Tanya Morozova works for the other shop in town – at least, when her KGB bosses are watching. But the young intelligence officer has a second secrete life as an agent of the Ice, an ancient order of sorcerers fighting for control of elemental Hosts who have the power to change the world – or destroy it. As Tanya’s enemies catch a critical Host in their web, she’s running out of options. Gabe Pritchard may be her only chance – or the  bait of one last deadly trap.

Book Review: The Storm Crow

the storm crowThe Storm Crow
Kalyn Josephson
Young Adult Fantasy
352 pages
Published July 2019

There is so much to love about this book. In some ways, it’s your typical young adult fantasy. The actual plot isn’t anything outstanding; but the characters – oh, the characters.

The book opens on the crippling of Rhodaire and the slaughter of its main strength, the magical, elemental crows that are woven into the fabric of Rhodairian life. The crows help plow, bring rain, bring sun, help heal, and even help man the forges and supply the materials worked therein. In one fell swoop by Rhodaire’s enemies, the crows are erased, and the kingdom struggles to stay afloat as a society. The queen is killed in the same cataclysm that kills the kingdom’s crows, leaving her two daughters to rule in her stead. Princess Caliza, the elder of the two, steps into her new role as queen while Princess Anthia, who was about to be a crow rider, falls into a deep depression. Her depression is named on the page, but I think she also has some PTSD going on.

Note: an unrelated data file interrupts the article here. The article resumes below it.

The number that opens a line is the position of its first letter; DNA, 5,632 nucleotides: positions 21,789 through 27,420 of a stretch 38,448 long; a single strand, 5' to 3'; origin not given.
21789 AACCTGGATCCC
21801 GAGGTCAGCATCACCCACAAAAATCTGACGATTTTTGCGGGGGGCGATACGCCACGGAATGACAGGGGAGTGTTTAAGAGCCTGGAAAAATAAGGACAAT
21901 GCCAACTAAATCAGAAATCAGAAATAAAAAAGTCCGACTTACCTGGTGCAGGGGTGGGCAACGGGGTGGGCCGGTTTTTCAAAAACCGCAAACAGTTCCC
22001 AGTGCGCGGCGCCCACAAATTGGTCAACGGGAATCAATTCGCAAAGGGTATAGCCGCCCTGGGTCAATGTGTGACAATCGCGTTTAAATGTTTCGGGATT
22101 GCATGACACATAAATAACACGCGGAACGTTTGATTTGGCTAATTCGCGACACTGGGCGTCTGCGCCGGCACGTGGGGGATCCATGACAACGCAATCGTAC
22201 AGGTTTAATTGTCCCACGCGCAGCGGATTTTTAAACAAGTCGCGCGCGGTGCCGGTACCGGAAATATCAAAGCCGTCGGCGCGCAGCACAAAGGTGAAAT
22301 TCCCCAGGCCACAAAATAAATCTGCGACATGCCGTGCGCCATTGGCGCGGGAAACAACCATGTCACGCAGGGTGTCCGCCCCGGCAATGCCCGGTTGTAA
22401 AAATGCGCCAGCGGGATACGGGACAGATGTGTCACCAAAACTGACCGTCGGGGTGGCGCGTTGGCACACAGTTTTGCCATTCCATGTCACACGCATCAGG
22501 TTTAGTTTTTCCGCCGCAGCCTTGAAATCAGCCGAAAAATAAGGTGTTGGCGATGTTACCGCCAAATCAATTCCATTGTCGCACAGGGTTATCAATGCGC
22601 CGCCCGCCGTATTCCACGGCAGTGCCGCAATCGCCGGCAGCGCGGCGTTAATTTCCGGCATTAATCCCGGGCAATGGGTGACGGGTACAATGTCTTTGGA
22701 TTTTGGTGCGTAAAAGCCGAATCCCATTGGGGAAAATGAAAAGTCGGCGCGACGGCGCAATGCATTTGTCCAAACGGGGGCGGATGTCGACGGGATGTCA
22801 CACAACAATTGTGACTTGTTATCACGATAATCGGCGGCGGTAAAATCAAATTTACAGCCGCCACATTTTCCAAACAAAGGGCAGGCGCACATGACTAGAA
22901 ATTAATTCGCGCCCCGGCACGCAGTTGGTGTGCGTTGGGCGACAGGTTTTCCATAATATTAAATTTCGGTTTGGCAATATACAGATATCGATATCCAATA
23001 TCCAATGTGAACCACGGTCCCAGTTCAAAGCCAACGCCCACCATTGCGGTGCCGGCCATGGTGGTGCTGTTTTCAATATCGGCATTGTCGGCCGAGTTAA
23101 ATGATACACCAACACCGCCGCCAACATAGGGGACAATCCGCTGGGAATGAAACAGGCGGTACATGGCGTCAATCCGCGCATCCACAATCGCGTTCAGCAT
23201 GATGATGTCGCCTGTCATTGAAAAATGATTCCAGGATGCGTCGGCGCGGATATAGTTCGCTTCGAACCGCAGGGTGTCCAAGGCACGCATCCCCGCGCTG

Thia’s depression and PTSD are core parts of her character, and it’s wonderful to see that kind of representation in heroic fantasy like this. Thia eventually finds a reason to struggle forward, but her fear of fire continues to haunt her and give her flashbacks.

Thia’s best friend/sister of her heart (and bodyguard) is also into women, so that’s another bit of representation. She’s also just incredibly amusing.

I’m a little worried about the love triangle that’s forming; the person Thia falls in love with is just – it’s too easy. Too convenient. I don’t like it. I prefer the other option – the boy who loves Thia but is far too complicated. He is so conflicted, torn between actively opposing the rule of the evil Empress or more subtly staying in her good graces to try to take power peacefully. The book ends with the triangle still unresolved, though, so I’m definitely going to need the sequel to this.